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Applying Value at Risk (VAR) to Calculate Probability of Loss in a Portfolio

By October 10, 2022No Comments

Calculating risk is a large part of a portfolio manager’s job. While there are many ways to do so, Value at Risk (VAR) is by far one of the most widely accepted and useful measures of market risk. VAR helps investors, owners, and fund management groups compare risk across asset classes and calculate the probability of loss in a portfolio so they can make informed predictions about future performance.

In this article, we explore the concept of calculating VAR so you can gain a deeper understanding of this commonly used metric.

What is Value at Risk (VAR)?

VAR is a financial statistic that quantifies the probability of loss within an investment, a portfolio, or an entity such as a corporation over a specific time frame. It is most commonly used by investment companies and commercial banks to determine potential losses.

VAR is comprised of three main elements: the minimum amount of loss, the time period of risk assessment, and the probability of exceeding said loss. For example, a 5% VAR of $1,000 over the next month means that the minimum loss that would occur within the next month is $1,000 and the probability of that loss is 5%. Or, stated another way, there is a 95% chance that the loss will not exceed $1,000 in the next month.

When Is VAR Used?

Private equity firms, venture capital firms, holding companies, investment banks, hedge funds, mutual funds, and brokers that deal with many investments use VAR to mitigate and control risk. VAR is traditionally used to assess company-wide risk exposure, and investors employ it to predict losses to portfolios.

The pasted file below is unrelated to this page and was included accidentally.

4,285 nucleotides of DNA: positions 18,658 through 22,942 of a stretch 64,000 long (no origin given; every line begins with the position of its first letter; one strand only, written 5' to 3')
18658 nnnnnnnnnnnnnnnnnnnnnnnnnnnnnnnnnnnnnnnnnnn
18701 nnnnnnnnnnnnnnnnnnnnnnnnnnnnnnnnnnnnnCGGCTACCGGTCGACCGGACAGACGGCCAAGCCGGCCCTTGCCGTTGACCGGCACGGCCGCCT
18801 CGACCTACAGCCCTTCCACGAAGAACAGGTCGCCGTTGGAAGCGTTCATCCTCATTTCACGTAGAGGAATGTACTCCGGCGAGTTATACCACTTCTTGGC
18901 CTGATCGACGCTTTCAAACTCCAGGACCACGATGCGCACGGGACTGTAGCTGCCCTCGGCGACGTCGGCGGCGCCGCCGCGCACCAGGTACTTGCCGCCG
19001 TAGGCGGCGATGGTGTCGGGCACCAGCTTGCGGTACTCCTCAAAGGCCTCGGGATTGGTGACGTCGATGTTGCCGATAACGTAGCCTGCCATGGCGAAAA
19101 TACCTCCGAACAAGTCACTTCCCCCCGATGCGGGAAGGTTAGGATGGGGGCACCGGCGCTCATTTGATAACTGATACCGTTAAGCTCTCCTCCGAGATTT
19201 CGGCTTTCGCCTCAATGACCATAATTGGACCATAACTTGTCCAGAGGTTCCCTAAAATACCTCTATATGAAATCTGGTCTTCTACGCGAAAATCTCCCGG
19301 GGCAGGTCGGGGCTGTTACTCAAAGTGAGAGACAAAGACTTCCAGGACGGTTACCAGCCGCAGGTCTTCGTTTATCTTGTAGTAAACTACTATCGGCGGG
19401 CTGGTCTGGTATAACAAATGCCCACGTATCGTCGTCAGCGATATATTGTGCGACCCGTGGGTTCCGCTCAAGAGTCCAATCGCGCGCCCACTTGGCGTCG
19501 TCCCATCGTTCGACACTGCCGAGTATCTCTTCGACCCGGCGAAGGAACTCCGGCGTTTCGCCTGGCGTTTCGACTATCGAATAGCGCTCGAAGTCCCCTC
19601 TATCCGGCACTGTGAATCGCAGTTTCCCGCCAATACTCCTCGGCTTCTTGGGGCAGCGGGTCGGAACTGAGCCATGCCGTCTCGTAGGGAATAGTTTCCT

How Do You Calculate VAR?

There are three main methods used to calculate VAR:

  1. Variance-Covariance Method

The variance-covariance method uses the expected return and standard deviation in stock and assumes that gains and losses will be normally distributed. Potential losses are framed as a standard deviation from the mean.

  1. Historical VAR

This historical VAR method involves collecting historical information about the returns of an asset and making assumptions based on that. To do so, simply order the historical return data in ascending order and choose the percentile of the observations according to the level of confidence needed. The periodicity of returns will define the time period of the VAR.

  1. Monte Carlo VAR

This method is computed by software that generates a distribution of the returns from a portfolio. An analyst inputs the historical returns and standard deviation, and the computational model simulates projected returns and losses over hundreds or thousands of iterations.

What are the Advantages of VAR?

The main advantages of using VAR to calculate risk are that is easy to understand, applicable across many types of assets, and universally accepted. Some important items about VAR to keep in mind:

  • VAR is measured in currency or as a percentage, and analysts can add it simply to their analysis.
  • VAR is a versatile metric that can be used to measure the risk of many different types of assets.
  • VAR is universally accepted among regulatory authorities and can be confidently used in filings.

Are There Drawbacks to VAR?

No metric of risk is perfect, and there are some drawbacks to using VAR. For example, VAR does not predict the expected loss if it goes beyond the minimum threshold.

Secondly, the outputs are only as good as the inputs, and sometimes it can be difficult to estimate the necessary inputs. Additionally, statistics pulled arbitrarily from a period of high volatility may overstate the potential risk or vice versa.

Finally, the VAR assessment of potential loss represents the lowest amount of risk in a range of outcomes. For example, if a VAR determines a 97% chance of a 15% asset risk over 30 days, the expectation is you lose at least 15% one of every 30 days on average. By this determination, a loss of 50% still validates the risk assessment.